Look at a few packets in a typical kitchen cupboard, and you will notice a
disconcerting overlap between the labels of apparently completely different
foods. A handful of ingredients, some of them barely used as food in the west
before the second world war, crop up in everything from baby food to cat food to
processed meals. The same half-dozen heavily subsidised commodities - soya,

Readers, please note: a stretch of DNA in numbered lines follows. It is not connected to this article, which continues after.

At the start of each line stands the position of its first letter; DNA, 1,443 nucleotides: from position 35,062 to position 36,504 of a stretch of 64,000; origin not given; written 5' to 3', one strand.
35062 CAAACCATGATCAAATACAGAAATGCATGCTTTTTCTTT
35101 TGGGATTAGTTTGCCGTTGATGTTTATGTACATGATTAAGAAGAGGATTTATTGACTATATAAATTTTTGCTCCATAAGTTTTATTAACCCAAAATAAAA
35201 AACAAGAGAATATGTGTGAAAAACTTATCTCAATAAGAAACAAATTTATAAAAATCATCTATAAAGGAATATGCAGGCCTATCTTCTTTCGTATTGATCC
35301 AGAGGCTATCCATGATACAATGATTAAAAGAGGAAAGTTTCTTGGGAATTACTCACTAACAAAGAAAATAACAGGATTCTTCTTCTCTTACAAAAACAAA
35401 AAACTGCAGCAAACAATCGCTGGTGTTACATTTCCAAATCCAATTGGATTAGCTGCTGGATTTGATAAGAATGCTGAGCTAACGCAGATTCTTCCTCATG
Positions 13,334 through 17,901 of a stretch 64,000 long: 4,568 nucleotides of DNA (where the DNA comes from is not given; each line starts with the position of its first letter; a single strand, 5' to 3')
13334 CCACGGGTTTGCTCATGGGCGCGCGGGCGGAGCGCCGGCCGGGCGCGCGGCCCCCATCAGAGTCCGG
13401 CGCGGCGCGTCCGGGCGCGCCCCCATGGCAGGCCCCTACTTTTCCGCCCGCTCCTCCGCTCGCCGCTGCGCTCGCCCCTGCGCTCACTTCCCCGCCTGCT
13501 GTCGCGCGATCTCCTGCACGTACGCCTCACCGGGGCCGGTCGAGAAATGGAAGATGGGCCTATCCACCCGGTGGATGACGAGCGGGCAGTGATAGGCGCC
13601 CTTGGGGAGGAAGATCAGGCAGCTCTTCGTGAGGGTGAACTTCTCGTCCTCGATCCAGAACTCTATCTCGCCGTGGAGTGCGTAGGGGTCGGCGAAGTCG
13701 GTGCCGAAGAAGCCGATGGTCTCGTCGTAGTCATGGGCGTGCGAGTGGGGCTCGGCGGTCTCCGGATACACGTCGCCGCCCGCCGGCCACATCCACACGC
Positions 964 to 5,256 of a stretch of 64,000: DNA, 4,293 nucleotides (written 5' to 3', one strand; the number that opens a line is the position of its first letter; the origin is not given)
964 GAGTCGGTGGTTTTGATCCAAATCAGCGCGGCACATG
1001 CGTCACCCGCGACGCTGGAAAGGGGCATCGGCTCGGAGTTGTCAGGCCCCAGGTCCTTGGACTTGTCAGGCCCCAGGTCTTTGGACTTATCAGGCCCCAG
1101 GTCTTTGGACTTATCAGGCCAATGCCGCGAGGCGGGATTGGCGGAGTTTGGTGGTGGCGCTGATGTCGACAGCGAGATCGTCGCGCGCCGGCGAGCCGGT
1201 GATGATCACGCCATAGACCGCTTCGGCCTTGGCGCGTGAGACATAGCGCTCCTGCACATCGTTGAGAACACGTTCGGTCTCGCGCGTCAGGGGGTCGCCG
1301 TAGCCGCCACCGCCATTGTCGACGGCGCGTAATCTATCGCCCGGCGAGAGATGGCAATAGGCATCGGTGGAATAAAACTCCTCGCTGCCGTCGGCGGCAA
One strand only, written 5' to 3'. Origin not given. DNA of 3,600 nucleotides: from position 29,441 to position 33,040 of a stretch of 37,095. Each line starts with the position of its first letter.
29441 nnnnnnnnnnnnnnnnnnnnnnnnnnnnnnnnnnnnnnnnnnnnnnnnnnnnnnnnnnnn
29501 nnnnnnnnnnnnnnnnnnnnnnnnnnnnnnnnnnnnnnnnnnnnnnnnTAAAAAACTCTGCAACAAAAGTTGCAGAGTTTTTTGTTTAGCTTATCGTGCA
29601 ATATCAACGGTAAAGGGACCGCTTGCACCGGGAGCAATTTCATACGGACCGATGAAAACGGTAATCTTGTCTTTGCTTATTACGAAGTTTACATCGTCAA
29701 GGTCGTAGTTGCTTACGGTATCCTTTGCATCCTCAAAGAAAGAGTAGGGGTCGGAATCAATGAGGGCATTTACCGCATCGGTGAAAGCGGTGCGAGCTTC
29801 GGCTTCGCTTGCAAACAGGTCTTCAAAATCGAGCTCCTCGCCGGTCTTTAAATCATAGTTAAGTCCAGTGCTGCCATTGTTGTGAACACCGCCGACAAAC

rapeseed, palm oil, corn, sugar and rice - are broken down into their individual
parts and endlessly reconstituted. They are sold back to us as processed food or
turned into animal feed to produce the factory meats that have conquered our
diets in the past half-century. How did such a transformation come about?
When you look back at the origins of much of today's industrialised food system,
what you see is the ebb and flow of empire. First there were the British
imperial ambitions that turned slave-produced sugar from the colonies into the
engine of emerging ...